We hear more and more often about the damage caused by the large ocean waves called tsunamis. They appear all of a sudden and sweep away everything on the shore line – we all know that much, but what are, in fact, these huge waves and how do tsunamis form?
Tsunami is a Japanese word and it means “harbor wave”. Also called tidal waves or seismic sea waves, tsunamis are series of huge waves generated by a sudden and powerful movement of the ocean floor. The movement can be caused by an underwater earthquake, a landslide or by an eruption of an underwater volcano. Tsunamis can be also caused by a meteorite impact, but such events are very rare.
The crust of the Earth consists of large pieces called tectonic plates that are in slow movement. When these plates collide, the clash releases huge amounts of energy that causes the large body of water above the plates to move, too – when it does, huge waves appear. When underwater volcanoes erupt or tectonic plates collide, the waves that appear in the open sea are small, sometimes not taller than a foot (that is why they are so difficult to notice even for the ships that are in the immediate vicinity of the collision or the eruption). However, they become larger as they move towards the shore, where the water is shallow. The waves can become 10, sometimes even 30 meters tall by the time they reach the shore, and they are so strong by then that they are able to sweep away and destroy the settlements on the coastline!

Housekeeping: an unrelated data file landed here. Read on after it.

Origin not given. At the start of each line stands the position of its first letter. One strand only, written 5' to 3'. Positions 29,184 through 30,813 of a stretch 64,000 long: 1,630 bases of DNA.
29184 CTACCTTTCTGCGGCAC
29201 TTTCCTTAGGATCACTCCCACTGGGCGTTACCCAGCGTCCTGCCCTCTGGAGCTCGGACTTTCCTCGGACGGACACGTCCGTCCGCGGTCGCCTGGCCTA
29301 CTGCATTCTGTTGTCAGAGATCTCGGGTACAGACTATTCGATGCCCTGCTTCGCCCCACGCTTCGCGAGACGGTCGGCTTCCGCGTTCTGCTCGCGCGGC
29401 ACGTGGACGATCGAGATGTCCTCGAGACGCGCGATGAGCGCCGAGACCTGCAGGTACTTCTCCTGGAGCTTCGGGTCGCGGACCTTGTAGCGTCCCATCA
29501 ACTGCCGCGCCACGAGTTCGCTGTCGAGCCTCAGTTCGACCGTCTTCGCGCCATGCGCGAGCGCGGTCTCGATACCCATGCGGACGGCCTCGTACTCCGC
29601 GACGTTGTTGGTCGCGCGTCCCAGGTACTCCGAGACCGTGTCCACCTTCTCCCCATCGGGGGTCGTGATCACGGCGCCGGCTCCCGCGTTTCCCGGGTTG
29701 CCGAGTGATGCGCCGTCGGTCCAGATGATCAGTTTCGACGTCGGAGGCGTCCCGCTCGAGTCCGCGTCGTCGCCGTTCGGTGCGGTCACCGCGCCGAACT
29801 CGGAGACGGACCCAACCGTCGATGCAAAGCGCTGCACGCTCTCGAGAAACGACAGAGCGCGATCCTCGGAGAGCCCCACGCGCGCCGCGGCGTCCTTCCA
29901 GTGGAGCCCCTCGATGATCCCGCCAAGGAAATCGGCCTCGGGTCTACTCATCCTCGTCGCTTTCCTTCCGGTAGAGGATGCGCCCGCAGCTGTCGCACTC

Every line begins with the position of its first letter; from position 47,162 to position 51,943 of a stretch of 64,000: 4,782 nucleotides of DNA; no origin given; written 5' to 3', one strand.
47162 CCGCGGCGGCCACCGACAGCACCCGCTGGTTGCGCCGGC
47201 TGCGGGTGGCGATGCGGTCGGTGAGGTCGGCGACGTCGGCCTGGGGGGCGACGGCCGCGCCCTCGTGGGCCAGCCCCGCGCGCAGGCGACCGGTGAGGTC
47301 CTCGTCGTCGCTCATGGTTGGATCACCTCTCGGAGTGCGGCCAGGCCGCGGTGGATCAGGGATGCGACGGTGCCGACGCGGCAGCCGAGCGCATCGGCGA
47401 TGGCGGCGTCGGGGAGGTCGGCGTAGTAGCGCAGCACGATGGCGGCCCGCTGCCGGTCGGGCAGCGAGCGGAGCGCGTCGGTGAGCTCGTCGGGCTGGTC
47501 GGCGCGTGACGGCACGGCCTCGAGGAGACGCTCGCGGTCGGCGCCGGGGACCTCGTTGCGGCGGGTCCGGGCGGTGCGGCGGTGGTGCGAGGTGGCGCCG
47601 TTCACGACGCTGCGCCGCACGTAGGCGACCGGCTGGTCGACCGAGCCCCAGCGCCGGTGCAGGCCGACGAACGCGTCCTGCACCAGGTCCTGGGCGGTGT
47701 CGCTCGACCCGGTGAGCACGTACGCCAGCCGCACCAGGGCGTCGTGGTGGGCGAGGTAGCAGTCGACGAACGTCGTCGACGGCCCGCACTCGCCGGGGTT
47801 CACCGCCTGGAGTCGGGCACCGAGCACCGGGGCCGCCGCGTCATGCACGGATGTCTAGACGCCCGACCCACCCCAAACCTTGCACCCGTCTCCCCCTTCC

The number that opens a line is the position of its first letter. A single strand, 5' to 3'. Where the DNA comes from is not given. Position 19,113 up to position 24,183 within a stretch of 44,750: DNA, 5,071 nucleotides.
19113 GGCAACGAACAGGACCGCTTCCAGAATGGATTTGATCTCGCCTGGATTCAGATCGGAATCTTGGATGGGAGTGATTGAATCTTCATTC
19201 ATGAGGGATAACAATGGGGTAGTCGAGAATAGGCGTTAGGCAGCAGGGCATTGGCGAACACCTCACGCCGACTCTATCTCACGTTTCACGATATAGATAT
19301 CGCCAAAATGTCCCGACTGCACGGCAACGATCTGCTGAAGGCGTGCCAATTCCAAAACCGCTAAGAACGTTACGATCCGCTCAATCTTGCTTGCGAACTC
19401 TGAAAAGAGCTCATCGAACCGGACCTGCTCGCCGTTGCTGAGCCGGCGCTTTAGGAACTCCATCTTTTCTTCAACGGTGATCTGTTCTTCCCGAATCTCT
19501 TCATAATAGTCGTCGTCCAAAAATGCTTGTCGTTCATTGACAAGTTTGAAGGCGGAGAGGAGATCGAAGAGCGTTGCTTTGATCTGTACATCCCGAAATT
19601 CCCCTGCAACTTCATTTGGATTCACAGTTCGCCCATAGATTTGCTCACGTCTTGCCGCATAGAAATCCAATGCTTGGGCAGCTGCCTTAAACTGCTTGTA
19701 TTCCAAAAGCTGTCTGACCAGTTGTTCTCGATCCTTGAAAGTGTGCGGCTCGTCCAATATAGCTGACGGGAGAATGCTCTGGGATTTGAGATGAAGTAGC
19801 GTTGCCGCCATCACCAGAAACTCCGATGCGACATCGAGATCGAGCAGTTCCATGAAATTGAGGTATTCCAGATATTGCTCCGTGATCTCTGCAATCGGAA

When the underwater landslide, earthquake or eruption happens close to the shore, the waves rise and reach the shore in seconds, traveling at speeds up to half a thousand miles an hour, which is the speed of a jet airplane. When the earthquake or the eruption is produced in open sea areas, the waves can be very long, in some cases even 60 or 100 miles long, and they can travel extremely long distances without losing their strength – one tsunami that hit Africa was born in the Indian Ocean and it covered 3,000 miles before it crashed into the coast. In most cases, tsunamis are made of more than one wave, and if the waves are very long, the second wave may take an hour to reach the shore after the impact of the first one. The slowness of the succession makes tsunamis even more dangerous – in many cases, when the first wave is over, the people who survived it return to the danger zone, thinking that the tsunami is over, and so they fall victim to the second wave.
Tsunamis occur in areas where there are a lot of underwater earthquake zones and active volcanoes. Indonesia and the Pacific Ocean are two of the areas most frequently hit by tidal waves, but recently the phenomenon has become more frequent in the Mediterranean and in the Caribbean as well.